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Ironman may inspire Lake Placid Marathon restrictions

Runners begin the 2019 Lake Placid Marathon and Half. (News photo — Justin A. Levine)

LAKE PLACID — For now, two major races are still on the calendar in this village for 2021, the Ironman Lake Placid triathlon on July 25 and the Lake Placid Marathon and Half on Sept. 12. The same race director for both events says if state health officials allow Ironman to be held here, he may use some of the same COVID-19 restrictions for the marathon.

“We’ve got some pretty impressive distancing and safety and health protocols in place at other Ironman events that are operating now,” said Greg Borzilleri, race director for Ironman Lake Placid and owner/operator of the Lake Placid Marathon and Half.

Ironman usually brings about 2,500 competitors and their families to town, while the marathon attracts about 1,000 runners and their families. Ironman Lake Placid is sold out, and registration for the marathon opened on Friday, March 12. This year’s Lake Placid Ironman 70.3 triathlon was canceled last year.

Borzilleri moved the marathon from its typical date — the second Sunday of June — to later in the season, with the hope that more pandemic restrictions will ease by late summer and early fall, allowing larger events to be held.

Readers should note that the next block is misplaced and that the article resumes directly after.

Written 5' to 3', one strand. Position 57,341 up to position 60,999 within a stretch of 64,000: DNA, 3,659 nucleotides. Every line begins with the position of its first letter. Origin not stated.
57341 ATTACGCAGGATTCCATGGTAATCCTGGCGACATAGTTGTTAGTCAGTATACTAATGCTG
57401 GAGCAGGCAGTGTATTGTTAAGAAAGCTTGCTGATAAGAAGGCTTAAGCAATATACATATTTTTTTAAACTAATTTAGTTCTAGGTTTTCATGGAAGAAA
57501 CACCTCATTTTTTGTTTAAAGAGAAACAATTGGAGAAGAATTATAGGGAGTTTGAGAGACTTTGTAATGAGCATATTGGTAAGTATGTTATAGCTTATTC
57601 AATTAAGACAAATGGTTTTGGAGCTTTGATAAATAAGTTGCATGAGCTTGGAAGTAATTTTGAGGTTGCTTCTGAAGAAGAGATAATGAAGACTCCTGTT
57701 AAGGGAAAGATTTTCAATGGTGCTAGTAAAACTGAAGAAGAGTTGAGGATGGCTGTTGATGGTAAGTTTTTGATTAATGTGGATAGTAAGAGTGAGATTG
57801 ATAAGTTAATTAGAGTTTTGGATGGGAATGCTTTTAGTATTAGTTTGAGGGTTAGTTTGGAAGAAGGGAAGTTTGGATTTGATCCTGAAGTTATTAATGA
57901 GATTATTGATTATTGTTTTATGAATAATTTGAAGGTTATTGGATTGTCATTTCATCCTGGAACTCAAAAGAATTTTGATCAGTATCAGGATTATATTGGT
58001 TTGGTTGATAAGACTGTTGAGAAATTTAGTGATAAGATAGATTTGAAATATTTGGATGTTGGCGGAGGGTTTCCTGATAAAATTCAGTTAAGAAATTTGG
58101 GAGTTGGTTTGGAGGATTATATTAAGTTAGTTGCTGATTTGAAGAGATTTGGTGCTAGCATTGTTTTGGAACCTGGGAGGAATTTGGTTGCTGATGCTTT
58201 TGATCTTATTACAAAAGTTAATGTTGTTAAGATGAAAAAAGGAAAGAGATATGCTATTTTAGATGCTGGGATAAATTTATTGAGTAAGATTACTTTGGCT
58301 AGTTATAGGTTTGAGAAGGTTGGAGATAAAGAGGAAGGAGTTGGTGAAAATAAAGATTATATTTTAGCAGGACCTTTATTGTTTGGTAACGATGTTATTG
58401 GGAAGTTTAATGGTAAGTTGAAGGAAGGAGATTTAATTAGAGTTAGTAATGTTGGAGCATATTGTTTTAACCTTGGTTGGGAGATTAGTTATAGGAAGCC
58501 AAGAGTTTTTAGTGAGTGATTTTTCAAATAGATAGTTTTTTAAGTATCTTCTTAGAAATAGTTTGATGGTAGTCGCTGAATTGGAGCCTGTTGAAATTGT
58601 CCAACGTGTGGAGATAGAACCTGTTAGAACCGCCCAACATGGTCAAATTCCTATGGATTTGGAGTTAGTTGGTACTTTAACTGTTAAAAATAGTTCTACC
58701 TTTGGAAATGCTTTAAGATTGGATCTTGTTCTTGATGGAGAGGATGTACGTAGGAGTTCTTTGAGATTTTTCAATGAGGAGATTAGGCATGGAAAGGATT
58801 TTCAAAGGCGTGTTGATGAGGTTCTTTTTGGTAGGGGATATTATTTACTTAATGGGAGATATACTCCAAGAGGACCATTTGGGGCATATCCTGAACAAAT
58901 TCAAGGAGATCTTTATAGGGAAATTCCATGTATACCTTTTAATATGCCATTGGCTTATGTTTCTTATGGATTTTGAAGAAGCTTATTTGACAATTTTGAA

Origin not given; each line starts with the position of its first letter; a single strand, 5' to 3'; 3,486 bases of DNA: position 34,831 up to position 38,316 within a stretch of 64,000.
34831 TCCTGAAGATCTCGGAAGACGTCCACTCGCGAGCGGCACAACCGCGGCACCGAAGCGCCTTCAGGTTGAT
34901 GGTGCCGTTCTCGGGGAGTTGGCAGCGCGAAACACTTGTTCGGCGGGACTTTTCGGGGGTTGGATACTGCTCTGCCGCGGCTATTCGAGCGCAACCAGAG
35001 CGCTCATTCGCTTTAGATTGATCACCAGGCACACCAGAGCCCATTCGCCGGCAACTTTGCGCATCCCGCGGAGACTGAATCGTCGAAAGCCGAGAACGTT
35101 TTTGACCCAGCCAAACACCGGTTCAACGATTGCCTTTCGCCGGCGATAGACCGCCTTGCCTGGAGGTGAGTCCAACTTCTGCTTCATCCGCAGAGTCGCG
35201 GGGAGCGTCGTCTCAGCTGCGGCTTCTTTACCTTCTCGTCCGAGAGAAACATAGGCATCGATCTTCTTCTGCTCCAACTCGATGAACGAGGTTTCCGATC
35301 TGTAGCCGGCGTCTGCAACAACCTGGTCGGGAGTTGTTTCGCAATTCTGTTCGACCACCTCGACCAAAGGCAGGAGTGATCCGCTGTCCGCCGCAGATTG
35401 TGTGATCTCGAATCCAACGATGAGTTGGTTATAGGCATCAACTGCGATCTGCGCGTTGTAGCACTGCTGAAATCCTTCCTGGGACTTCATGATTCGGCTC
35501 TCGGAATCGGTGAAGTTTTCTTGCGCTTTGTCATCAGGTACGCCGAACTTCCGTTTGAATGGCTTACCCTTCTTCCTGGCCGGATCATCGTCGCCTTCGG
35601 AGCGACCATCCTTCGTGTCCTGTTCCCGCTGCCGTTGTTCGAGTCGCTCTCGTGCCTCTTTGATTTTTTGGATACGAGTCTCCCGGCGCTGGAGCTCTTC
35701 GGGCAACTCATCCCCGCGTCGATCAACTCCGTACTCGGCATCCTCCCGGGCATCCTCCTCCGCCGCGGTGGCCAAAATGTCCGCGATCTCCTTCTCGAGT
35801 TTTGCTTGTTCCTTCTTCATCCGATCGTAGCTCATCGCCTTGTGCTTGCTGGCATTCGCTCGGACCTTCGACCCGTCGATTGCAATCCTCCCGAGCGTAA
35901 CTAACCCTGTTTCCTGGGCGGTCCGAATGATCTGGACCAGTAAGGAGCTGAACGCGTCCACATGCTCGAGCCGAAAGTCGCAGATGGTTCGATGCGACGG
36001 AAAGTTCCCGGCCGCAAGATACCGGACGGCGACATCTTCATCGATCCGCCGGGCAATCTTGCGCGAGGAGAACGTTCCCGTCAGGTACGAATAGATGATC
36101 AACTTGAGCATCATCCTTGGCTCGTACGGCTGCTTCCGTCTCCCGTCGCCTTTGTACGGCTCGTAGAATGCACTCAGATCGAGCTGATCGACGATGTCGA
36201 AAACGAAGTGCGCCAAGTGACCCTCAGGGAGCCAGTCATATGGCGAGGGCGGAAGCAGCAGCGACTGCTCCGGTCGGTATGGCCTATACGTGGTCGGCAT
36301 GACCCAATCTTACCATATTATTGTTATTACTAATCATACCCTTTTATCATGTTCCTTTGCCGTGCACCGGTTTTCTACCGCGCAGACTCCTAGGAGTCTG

The same is happening around the country. The 125th running of the Boston Marathon, for example, is scheduled for Oct. 11 instead of its usual date on Patriots’ Day, the third Monday of April.

“We announce the 2021 Boston Marathon date with a cautious optimism, understanding full well that we will continue to be guided by science and our continued collaborative work with local, city, state, and public health officials,” Boston Athletic Association CEO Tom Grilk said on Jan. 26. “If we are able to hold an in-person race in October, the safety of participants, volunteers, spectators, and community members will be paramount.”

In recent years, the Lake Placid Marathon has been a qualifying event for the Boston Marathon and certified by USA Track & Field.